4. Designate and ask for help. Since I am the organizer and scheduler for my household (details and organization are a gifting of mine), a friend told me that assigning certain things to my family and asking for help as needed would save me so much stress. Hmm...I'm not good at this. I like things concerning my house and belongings done my way, with my supervision, but I needed to work on my control issues anyway, so now is as good a time as any. I bought a day planner for my kitchen. Everything that needs done around the house is assigned to family members able to complete the task on the day it needs done. For example, the kids are assigned dog duty by the week, feeding and taking them out. Everyone brings their dirty laundry to the basement on Tuesday night and picks up their clean laundry on Thursday night. (Laundry being the one thing I won't give up control over! And with my new huge washer and dryer, I only do four loads a week anyway.) The kids are not allowed to go anywhere or do anything fun until homework and assigned calendar items are complete and my husband can see where I might need him to do something that I would usually take care of. This past week for example, my husband did the meal planning and grocery shopping while I worked at home. Also, a purpose of the family day planner is to handle lists. If there are items other than the usual that need done, they are assigned a day and person so I have them written down and off of my mind. Anything left undone is moved to the next week. My friend also said to hire a cleaning lady in at least once a month, which I could totally go for, but we'll see how the family assigned cleaning goes first.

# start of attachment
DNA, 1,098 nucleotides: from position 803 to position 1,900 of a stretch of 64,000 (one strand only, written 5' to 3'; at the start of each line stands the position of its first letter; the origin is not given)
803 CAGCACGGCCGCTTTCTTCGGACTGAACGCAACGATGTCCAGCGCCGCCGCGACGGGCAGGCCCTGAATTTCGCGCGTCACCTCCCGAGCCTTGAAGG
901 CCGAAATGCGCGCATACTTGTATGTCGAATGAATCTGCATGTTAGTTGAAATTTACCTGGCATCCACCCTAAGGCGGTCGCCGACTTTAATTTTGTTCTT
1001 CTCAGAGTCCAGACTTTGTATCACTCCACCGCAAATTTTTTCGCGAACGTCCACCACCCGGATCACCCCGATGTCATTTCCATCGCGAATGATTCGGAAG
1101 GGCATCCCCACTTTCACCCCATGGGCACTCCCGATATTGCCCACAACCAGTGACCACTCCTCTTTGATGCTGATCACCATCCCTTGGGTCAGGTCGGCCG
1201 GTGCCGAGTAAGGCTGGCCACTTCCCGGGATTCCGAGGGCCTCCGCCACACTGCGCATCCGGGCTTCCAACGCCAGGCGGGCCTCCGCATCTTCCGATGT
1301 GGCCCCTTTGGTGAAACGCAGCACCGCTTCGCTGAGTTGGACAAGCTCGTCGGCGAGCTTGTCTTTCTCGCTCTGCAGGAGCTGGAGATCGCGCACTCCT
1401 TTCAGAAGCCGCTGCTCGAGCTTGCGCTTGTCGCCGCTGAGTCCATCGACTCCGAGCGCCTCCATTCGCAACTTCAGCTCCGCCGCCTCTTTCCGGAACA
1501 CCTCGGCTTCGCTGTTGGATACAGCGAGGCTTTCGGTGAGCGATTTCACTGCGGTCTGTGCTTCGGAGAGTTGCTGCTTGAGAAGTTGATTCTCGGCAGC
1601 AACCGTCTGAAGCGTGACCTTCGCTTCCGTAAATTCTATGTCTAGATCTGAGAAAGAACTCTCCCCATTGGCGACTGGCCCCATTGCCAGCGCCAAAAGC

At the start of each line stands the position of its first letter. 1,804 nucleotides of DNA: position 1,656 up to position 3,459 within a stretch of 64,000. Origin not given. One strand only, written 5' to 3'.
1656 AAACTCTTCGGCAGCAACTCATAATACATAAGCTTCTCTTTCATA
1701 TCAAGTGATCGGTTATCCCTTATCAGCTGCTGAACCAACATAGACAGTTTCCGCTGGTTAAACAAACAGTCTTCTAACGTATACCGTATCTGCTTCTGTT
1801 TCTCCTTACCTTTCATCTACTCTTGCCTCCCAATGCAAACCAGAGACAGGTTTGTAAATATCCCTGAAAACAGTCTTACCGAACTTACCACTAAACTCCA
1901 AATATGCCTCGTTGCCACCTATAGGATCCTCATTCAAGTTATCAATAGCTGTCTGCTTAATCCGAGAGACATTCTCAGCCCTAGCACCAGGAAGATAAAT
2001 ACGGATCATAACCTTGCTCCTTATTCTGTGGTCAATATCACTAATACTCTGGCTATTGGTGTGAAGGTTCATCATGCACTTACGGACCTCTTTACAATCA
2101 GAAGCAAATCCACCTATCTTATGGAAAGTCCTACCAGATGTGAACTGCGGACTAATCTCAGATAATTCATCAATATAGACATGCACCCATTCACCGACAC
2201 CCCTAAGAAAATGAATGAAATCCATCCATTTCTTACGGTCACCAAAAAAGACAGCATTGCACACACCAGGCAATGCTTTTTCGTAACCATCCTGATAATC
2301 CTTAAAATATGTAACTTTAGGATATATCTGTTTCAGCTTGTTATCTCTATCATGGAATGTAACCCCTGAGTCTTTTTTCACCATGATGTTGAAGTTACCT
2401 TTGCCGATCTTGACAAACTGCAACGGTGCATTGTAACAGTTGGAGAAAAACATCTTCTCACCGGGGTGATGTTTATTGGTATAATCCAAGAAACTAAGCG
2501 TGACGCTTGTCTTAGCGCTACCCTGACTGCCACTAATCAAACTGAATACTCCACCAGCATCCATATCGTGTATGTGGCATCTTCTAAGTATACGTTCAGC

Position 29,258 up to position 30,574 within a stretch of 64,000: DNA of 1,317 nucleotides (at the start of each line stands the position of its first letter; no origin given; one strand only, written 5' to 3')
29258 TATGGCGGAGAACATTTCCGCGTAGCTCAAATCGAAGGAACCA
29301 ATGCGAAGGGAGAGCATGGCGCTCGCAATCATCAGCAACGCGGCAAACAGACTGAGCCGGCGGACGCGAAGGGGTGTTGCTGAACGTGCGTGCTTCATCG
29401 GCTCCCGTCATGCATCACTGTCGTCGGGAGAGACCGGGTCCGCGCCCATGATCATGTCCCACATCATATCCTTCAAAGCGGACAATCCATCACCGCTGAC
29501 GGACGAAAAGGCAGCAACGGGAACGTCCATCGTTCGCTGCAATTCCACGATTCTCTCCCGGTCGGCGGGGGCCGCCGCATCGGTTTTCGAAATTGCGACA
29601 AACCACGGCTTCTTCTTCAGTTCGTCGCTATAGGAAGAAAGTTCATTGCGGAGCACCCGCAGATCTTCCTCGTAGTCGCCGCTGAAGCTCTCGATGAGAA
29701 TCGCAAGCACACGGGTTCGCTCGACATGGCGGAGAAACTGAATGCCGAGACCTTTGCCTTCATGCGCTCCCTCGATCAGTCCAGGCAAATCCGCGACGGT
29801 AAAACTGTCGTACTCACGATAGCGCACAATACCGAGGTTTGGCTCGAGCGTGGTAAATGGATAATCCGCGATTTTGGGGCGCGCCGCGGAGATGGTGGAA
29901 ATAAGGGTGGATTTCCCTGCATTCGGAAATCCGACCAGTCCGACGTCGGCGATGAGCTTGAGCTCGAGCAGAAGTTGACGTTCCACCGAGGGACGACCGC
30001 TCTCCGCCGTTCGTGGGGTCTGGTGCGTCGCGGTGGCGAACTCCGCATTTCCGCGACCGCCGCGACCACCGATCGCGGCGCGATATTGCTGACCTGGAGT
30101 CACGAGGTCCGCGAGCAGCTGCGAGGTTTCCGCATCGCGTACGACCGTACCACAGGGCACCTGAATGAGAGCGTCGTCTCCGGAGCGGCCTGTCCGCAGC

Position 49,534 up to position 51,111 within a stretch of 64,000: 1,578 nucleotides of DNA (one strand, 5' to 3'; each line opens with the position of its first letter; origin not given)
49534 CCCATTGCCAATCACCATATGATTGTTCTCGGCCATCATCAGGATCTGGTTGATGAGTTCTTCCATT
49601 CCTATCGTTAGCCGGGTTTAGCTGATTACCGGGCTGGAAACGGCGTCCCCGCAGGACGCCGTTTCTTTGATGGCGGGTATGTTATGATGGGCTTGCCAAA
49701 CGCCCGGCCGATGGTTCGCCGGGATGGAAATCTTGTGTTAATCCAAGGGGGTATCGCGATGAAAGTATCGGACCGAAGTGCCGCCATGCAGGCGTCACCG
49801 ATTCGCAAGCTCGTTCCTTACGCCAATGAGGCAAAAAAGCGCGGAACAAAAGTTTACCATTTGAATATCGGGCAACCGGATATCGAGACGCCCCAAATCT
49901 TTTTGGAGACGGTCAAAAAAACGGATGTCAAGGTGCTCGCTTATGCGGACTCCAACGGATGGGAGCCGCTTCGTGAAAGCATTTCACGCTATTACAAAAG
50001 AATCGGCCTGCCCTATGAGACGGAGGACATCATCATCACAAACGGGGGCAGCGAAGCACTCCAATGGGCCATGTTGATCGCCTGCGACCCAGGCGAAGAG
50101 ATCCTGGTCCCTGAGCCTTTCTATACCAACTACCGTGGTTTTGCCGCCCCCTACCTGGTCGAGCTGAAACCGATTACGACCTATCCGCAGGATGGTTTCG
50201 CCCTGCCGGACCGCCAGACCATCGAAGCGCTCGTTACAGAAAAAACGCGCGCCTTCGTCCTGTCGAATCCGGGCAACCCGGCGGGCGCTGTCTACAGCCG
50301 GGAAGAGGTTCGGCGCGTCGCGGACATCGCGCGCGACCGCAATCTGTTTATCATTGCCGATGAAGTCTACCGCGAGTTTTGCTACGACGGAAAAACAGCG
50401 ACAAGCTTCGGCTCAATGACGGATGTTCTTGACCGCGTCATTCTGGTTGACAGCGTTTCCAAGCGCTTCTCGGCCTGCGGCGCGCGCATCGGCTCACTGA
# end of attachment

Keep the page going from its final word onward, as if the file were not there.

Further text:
Sometimes, sitting in the sun for a few
minutes with my fur babies is a
perfectly fine break.
5. Plan time for fun. It's true that the majority of my usual "free" time in the past three weeks has been spent on school work, but I've found that I can't just work every free moment, even if I have enough work to justify that. My brain and emotions will fry. I've noticed that when my mind is constantly on a daunting assignment or the amount of work in general, it actually paralyzes me. I feel unable to work because the scope of the project is looming in my mind. So breaks are a must, but it's also a must to plan them out. If I have break time planned, I have something to look forward too and I'm not going to overwork, crash, and need an emergency break at a time when I can't afford it. Over the four day Labor Day weekend we had a cookout with a few friends at the new house. Knowing I had extra days off work, I knew I could spare one evening. Last Saturday I spent most of the day at the library researching for my writing assignment, so I planned for our friend to come over that evening to watch through an old season of Survivor we'd started two weeks ago. I think it will work well and I'm hoping I find opportunities to connect with people during these breaks - finally having this new house but limited time to gather friends here is driving me crazy.

So those are the secrets and short cuts I've found working best for me on this journey so far. I'm enjoying the process and journaling of my schooling more than anything right now because at this point I've learned every part of life's journey is designed to make you better if you'll let it. I'm determined to look back at all I learned and became and see how I'm better for it.


  1. There are some great life hacks. I just started Uni again, and I recognise pretty much every situation you've mentioned here, except that I don't have any kids. Even though my family is totally supportive and even when I'm home alone, I still can't get any work done in the comfort of my own home. Being on campus gives mobilises me so that I can study.

    1. So true. Being home is distracting...I'd rather do most anything than homework!

  2. I love this post!
    I can see you have so much to handle at the moment.
    I also work and study a degree, but my life is easier since I don't have a family to take care of (nor do I have dogs!!). Anyway, you'll have some stressfull weeks, but you'll survive and enjoy the free time more.
    Right now I'm waiting for my exams results at the beach, haha, spending a holidays week by my own in a flat my parents have on the coast, and I tell you I haven't felt that good in a long time, away from law text books! ;)

    1. Yes, every week that goes by I tell myself I made it. Lol, enjoy your break Isi! You deserve it!